This paper examines these issues using a computable general equilibrium (CGE) model based on a newly constructed Social Accounting Matrix of the Pakistan economy for 2007–08. The simulations presented here show the effects of increased exogenous total factor productivity growth in various sectors of the Pakistan economy. […]
Increased productivity in the non-agricultural sector has been a potent source of growth in the past decade and further gains in productivity would have positive effects on growth and household incomes. Computable General Equilibrium (CGE) model simulations using a new 2008 Social Accounting Matrix (SAM) for Pakistan show that achieving high productivity growth targets broadly consistent with the Framework for Economic Growth would imply a 9.3 percent per year gains in average household income (compared to trend growth in household incomes of 5.8 percent). Average incomes of the urban non-poor would rise by 10.3 percent, compared with 6.1 percent in the historical growth rate scenario. Farmers’ average incomes would also rise sharply (11.7 percent for medium-large farmers as compared to 5.9 percent in the historical growth rate scenario). These household gains result in large part because of substantial increases in the real prices of livestock and crops (10.6 and 3.8 percent, as compared to 1.8 percent and -0.5 percent in in the historical growth rate scenario). However, major poor household groups, particularly agricultural wage laborers and the rural non-farm poor, would see only relatively small gains in average real incomes, by an additional 1.2 to 1.9 percentage points relative to the historical growth rate scenario.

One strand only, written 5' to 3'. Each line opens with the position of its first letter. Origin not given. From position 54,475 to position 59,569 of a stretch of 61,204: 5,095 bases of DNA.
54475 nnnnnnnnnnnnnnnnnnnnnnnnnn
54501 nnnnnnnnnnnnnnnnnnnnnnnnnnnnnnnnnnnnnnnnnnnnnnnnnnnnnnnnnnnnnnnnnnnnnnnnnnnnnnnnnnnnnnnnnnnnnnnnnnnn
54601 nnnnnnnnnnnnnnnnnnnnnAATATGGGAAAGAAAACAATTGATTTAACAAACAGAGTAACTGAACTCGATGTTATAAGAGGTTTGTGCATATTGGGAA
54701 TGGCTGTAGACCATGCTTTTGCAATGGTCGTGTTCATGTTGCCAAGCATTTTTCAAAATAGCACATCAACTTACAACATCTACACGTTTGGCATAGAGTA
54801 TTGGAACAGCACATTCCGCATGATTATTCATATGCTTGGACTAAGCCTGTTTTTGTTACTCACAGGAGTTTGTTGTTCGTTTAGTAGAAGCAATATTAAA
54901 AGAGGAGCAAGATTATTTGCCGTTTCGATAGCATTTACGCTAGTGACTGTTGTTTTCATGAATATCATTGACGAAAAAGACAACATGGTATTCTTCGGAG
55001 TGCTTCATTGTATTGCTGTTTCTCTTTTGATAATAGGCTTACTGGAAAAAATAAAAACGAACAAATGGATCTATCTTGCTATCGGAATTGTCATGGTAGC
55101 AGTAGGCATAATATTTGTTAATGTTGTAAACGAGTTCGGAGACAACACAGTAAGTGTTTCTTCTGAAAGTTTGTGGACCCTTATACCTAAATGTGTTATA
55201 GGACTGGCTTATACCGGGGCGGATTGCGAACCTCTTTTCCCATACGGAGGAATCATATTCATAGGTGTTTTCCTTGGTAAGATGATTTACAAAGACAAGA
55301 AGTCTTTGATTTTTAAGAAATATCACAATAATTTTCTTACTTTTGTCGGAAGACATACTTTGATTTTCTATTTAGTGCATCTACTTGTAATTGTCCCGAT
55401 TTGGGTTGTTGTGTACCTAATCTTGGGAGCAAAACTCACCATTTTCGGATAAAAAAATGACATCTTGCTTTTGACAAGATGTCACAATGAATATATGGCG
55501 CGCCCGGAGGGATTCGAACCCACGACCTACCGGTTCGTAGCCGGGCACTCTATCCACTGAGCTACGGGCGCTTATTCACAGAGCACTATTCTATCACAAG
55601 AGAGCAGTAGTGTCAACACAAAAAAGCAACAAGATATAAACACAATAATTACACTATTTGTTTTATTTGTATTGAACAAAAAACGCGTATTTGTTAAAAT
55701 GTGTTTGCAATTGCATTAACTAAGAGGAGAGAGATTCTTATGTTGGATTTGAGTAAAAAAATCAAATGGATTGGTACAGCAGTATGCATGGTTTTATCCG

Accelerating agricultural growth as well would result in even greater overall economic growth with an additional 2.6 percent gain in average household income. Moreover, accelerated agricultural growth has a large positive effect on real incomes of poor household groups, raising average real incomes of agricultural wage laborers and the rural non-farm poor by an additional 4.0 to 4.5 percent as agricultural growth spurs rural non-farm output and incomes. Real food prices also decline in this scenario, benefitting food-deficit urban poor and poor rural non-farm households.
Further analysis is needed to assess better dynamic aspects of growth, including rural-urban migration and possible positive agglomeration effects on productivity in urban centers. Nonetheless, the results presented in this paper strongly suggest that while productivity growth concentrated in non-agricultural sectors has substantial benefits in terms of increased total output and incomes, agricultural productivity growth remains essential for rapidly reducing poverty in Pakistan. Thus, developing agricultural and rural labor markets (as part of efforts to develop markets) and increasing the efficiency of government institutions involved in raising crop and livestock productivity have the potential to ensure that accelerated economic growth in Pakistan results in major welfare benefits for the poor.
1Dario Debowicz, Paul Dorosh, Sherman Robinson and Syed Hamza Haider, 2012. “Implications of Productivity Growth in Pakistan: An Economy-Wide Analysis”. IFPRI PSSP Working Paper No. 002, September 2012. Washington, DC: International Food Policy Research Institute (www.ifpri.org). The original document is available from http://www.ifpri.org/publication/implications-productivity-growth-pakistan